Do you love hamentaschen? I’m betting you do.
I sure do, but I’m not at all fond of the over-sweet, stodgy hamentaschen flooding grocery stores and supermarkets right now. It’s so worthwhile making my own, that I’m going to interrupt my pre-Purim baking marathon to post this recipe. It’s a real, old-fashioned hamentasch with a delicate cookie crust. The filling is up to you. I’ve kept it pareve to accommodate those eating meat meals on Purim day. But I must say that these hamentaschen are fabulous filled with dulce de leche.
Source: Jewish Cookery, by Leah W. Leonard
Yield: about 24 hamentaschen
Preheat oven to 375° F – 190° C.
Ingredients for Dough:
2/3 cup margarine
1/2 cup sugar
1 egg, beaten
3 tablespoons water
1/2 teaspoon vanilla
2 cups sifted flour
Blend margarine and sugar. Add egg and mix to creaminess.
Add water and vanilla. Stir in flour till you obtain a dough you can gather into a ball.
Place dough ball in a plastic bag, close it well, and chill 2 hours to overnight.
Roll out on a floured surface till the dough is 1/8″ thin. It’s convenient to cut the dough up into quarters or halves and work with those smaller amounts.
Cut into rounds. The size of your cookie will depend on the size of the rounds, of course. With a biscuit cutter, I made 24 hamentaschen.
Place a level teaspoon of filling in the center of each cookie round. Mrs. Leonard’s instructions are that the filling should be “the size of a hazelnut,” referring to fruit and nut fillings.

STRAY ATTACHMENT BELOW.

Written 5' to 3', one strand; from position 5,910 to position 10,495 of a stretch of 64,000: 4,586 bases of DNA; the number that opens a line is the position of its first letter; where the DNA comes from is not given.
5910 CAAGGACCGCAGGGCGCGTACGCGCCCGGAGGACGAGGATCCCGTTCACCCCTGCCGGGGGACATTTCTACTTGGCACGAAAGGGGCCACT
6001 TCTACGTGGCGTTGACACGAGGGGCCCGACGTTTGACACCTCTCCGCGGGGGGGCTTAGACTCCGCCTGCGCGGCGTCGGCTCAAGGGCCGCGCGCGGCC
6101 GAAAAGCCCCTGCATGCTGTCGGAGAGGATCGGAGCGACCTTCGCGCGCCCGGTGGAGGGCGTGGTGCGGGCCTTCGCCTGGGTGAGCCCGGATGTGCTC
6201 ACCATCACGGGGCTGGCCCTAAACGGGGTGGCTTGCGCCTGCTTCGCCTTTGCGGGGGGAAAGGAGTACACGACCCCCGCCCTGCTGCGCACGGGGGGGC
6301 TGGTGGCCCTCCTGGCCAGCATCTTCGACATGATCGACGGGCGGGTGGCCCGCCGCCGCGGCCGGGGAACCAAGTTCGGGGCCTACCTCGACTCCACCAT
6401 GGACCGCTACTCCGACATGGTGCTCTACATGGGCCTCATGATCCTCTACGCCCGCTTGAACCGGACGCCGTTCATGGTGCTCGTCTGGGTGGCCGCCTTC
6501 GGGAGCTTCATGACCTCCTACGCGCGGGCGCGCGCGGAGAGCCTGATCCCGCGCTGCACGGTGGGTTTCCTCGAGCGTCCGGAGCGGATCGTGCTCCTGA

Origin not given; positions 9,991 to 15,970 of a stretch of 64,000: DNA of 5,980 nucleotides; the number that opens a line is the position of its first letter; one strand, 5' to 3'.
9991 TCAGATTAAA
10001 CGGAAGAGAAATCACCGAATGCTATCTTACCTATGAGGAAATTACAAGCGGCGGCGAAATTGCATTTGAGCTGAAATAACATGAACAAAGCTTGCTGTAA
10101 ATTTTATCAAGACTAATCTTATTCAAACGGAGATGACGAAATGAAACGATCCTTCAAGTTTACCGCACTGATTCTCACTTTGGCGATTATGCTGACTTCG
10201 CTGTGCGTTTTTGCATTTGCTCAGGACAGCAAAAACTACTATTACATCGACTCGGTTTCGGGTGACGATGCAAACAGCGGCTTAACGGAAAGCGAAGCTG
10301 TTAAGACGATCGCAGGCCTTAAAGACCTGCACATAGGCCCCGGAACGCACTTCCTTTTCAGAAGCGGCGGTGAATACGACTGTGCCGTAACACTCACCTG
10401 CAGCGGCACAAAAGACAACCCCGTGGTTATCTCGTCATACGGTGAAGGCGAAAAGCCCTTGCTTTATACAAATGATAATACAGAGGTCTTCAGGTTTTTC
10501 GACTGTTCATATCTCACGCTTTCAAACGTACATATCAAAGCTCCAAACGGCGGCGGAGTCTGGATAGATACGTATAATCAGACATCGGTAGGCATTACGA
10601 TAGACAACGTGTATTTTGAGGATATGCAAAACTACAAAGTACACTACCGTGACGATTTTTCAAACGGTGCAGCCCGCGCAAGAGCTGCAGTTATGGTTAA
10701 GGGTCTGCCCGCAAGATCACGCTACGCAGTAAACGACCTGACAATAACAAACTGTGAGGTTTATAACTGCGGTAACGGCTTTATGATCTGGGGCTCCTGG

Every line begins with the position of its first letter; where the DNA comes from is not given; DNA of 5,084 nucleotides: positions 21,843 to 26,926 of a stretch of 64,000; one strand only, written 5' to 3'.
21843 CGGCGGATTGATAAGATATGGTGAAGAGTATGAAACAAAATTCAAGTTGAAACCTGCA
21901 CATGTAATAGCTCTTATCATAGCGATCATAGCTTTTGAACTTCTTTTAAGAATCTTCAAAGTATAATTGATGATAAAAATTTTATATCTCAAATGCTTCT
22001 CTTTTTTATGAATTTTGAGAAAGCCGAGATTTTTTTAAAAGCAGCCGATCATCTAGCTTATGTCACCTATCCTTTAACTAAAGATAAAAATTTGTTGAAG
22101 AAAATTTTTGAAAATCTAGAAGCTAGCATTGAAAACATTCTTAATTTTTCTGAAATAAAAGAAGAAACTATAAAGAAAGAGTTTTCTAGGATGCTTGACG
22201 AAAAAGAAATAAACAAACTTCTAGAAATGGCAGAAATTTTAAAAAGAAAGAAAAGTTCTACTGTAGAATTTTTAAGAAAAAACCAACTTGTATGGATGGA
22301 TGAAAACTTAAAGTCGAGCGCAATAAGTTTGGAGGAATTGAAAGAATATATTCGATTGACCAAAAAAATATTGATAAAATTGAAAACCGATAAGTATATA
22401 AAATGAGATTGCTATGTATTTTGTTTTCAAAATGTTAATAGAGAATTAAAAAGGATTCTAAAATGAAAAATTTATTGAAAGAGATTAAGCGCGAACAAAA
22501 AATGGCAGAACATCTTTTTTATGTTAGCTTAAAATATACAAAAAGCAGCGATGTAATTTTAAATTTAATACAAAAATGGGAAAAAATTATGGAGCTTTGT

Pinch the sides of each filled cookie together to form a triangle that shows the filling in the center.
Place on baking-paper lined sheet and bake about 12 minutes or until lightly browned. Remove to a rack to cool.
Filling: Any firm jam or preserves. I used a sugar-free apricot jam in this batch. But here’s another very old-fashioned European filling, also from Jewish Cookery.
2 cups ground poppyseeds
1 cup water
1/2 cup honey
1/4 cup sugar
1/8 teaspoon salt
Combine seeds, water, honey, sugar and salt in a saucepan. Cook over medium heat till thick, stirring to avoid scorching. Allow to cool before adding eggs. Beat thoroughly and if the added eggs thin the filling out, return the pan to heat and cook, stirring, 1-2 minutes longer.
Avoid watery fillings as these will force the cookie open and spill.
Plan to bake these cookies as soon as they’re filled and shaped into hamentaschen. If held over too long, their walls will collapse in the oven. As I found out when photographing them before baking.
The chilling period is necessary to create the firm yet delicate consistency of the cookie. Don’t neglect it.